If we look to “Chocco” by Ernest Callenbach, we can see that the author has laid out a world, in which the Machine People—that’s us—have degraded the environment so badly that we have nearly pushed the human race into extinction through climate change. As the narrator explains, we have driven our cars and exploited our resources, coupled with the issue of overuse of technology—which is another argument for another day—which has caused them to lose touch with nature. Those who survived the change in climate were the ones who moved away from the Machine People and learned to live off the land. Their ethos demands that they never use more than they need, do not overpopulate, and treat the land well—a very environmentally conscious people—this has enabled them to thrive in their environment. If there is a lesson that is to be learned here, it is that we have way too many people, using way too many resources at an unsustainable rate. Our current rate of consumption of resources, supposing the trend continues, suggests that we only have about thirty-three years until we completely deplete our resource (Burke & Townsend). This fact has long been an anxiety and will continue to be until we learn to live more like those in Chocco. Otherwise, we’re just borrowing from the future.
Speaking of the future, “Mozart in Mirrorshades” by Bruce Sterling and Lewis Shiner, we get an interesting concept concerning the depletion of resources. This story concerns itself with travel through parallel dimensions, in which said travelers are using their technology to mine for resources in another time and place. This concept plays well into the idea of environmental justice, as these travelers are depleting other times and dimensions of their resources, while simultaneously causing a detriment to the environment without concern since it isn’t their world. One can only suspect that the reason they are mining for resources in other parallels is that they themselves have depleted their own. This concept is alarming, since we understand that travel through other dimensions is impossible, and it forces one to wonder about the state of our own resources. Once we’ve used up all of ours, we can’t jump through a portal and find them somewhere else. Sterling and Lewis force you to consider this fact, one it’s gone—it’s gone.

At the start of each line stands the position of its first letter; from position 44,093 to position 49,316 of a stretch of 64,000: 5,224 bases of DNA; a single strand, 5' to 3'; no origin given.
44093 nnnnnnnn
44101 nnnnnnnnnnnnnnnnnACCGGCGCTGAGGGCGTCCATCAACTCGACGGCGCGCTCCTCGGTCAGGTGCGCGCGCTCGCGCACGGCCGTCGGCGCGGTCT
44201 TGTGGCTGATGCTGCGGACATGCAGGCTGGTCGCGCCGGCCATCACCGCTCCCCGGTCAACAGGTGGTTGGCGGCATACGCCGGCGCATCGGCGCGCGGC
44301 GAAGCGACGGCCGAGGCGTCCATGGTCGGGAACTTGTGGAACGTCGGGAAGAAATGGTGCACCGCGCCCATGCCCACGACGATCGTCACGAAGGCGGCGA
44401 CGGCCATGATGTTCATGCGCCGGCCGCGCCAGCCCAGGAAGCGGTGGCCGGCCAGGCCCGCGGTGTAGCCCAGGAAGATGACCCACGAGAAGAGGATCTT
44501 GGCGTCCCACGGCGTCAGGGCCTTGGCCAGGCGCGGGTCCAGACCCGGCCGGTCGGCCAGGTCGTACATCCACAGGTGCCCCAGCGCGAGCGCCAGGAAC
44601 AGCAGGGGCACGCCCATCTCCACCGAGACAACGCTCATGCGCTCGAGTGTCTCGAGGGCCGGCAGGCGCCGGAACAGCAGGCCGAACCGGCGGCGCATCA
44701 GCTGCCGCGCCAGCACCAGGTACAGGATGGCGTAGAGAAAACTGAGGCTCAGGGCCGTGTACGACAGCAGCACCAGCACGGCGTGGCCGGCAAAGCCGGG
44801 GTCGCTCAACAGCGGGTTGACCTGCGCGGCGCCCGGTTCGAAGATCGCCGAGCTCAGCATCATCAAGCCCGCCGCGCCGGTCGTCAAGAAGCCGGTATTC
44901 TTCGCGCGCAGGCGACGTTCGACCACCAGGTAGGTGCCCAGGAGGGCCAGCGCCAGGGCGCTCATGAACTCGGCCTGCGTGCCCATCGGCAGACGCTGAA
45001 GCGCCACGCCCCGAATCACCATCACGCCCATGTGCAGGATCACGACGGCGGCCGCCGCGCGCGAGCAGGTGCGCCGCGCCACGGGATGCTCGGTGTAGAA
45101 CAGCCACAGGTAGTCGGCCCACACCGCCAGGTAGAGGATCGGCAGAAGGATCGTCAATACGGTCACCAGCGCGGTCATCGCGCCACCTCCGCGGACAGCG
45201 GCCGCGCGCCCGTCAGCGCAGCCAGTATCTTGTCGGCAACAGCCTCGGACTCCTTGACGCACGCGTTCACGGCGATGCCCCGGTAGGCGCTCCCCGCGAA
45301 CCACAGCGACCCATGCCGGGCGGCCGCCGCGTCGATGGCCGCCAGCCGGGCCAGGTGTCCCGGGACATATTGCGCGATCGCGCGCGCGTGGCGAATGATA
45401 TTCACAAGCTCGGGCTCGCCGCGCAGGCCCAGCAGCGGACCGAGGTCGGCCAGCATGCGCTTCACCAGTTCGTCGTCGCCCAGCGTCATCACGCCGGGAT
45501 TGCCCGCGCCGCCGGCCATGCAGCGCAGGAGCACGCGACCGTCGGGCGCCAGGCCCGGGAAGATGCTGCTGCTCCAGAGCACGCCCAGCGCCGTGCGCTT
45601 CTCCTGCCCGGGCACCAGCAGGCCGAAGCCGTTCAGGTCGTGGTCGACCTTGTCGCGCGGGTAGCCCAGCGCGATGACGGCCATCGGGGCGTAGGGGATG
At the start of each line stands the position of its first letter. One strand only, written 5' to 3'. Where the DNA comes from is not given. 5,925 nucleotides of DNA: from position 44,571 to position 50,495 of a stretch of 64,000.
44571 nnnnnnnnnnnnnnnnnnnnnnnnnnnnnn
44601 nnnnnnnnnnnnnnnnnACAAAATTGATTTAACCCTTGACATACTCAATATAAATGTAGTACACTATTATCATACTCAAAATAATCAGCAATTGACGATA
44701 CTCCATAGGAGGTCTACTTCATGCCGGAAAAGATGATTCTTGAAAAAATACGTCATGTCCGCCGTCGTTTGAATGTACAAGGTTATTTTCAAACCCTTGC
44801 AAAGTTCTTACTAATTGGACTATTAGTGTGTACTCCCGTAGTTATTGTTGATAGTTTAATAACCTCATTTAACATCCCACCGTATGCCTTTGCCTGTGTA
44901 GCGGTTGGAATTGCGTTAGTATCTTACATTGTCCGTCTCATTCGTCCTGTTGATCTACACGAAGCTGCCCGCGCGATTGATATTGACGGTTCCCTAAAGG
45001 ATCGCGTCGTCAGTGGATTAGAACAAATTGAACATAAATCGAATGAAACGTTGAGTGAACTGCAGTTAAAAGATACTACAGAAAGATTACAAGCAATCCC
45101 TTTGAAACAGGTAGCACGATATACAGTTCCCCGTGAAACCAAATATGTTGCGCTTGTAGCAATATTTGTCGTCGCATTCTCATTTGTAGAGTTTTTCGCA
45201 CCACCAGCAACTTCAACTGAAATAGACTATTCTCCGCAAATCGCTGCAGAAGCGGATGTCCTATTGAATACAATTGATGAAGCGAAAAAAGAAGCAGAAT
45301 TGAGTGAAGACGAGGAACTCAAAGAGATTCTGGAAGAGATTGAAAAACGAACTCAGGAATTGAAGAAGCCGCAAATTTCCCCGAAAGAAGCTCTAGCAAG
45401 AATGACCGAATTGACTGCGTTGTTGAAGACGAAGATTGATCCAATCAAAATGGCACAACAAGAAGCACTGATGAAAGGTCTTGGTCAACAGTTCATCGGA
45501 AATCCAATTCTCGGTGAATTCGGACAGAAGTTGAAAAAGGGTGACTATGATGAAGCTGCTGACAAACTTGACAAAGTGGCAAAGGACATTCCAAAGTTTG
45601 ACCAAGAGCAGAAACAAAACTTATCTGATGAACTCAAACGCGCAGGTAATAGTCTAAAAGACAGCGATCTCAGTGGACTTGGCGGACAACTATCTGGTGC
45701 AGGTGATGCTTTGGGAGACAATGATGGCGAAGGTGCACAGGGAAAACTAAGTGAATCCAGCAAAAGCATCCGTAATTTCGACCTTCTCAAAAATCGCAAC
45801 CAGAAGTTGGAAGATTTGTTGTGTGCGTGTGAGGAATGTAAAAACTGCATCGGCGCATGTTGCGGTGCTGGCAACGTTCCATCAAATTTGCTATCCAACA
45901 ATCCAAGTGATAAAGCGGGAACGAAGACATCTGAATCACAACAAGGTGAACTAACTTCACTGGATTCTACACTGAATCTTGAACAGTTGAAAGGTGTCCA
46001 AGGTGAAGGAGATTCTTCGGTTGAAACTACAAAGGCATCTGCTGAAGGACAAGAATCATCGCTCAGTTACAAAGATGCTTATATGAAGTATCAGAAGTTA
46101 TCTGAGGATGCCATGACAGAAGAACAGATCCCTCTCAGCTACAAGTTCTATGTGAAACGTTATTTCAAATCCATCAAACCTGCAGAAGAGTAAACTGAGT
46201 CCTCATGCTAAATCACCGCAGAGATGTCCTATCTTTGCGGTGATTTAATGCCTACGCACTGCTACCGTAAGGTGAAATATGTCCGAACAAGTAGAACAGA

All of these stories contain elements of disbelief and are certainly unrealistic at times, but the themes they present within those narratives are real. Much of science fiction deals in our future, and it usually isn’t pretty. These concerns pop up in science fiction for a reason, they are issues we must come to face at some point in our future. We can choose to ignore them and continue to consume until the world consumes us, or we can take more consideration. We can live like Chocco or we can try to build an interdimensional portal and find resources elsewhere. Though, I think the latter suggestion is a bit beyond our reach. If 2050 is the point of no return, we better hurry up and build that portal!
Burke, Jason and Townsend, R. “Earth Will Expire by 2050”. Huffinton Post. 2002. https://www.theguardian.com/uk/2002/jul/07/research.waste.
“Environmental Justice”. Environmental Protection Agency. https://www.epa.gov/environmentaljustice.
Kennedy, Merrit. « Lead-Laced Water In Flint : A Step-by-Step Look at the Makings of a Crisis”. National Public Radio. 2016. https://www.npr.org/sections/thetwo-way/2016/04/20/465545378/lead-laced-water-in-flint-a-step-by-step-look-at-the-makings-of-a-crisis.
“Water Supply”. National Climate Assessment. 2014. https://nca2014.globalchange.gov/report.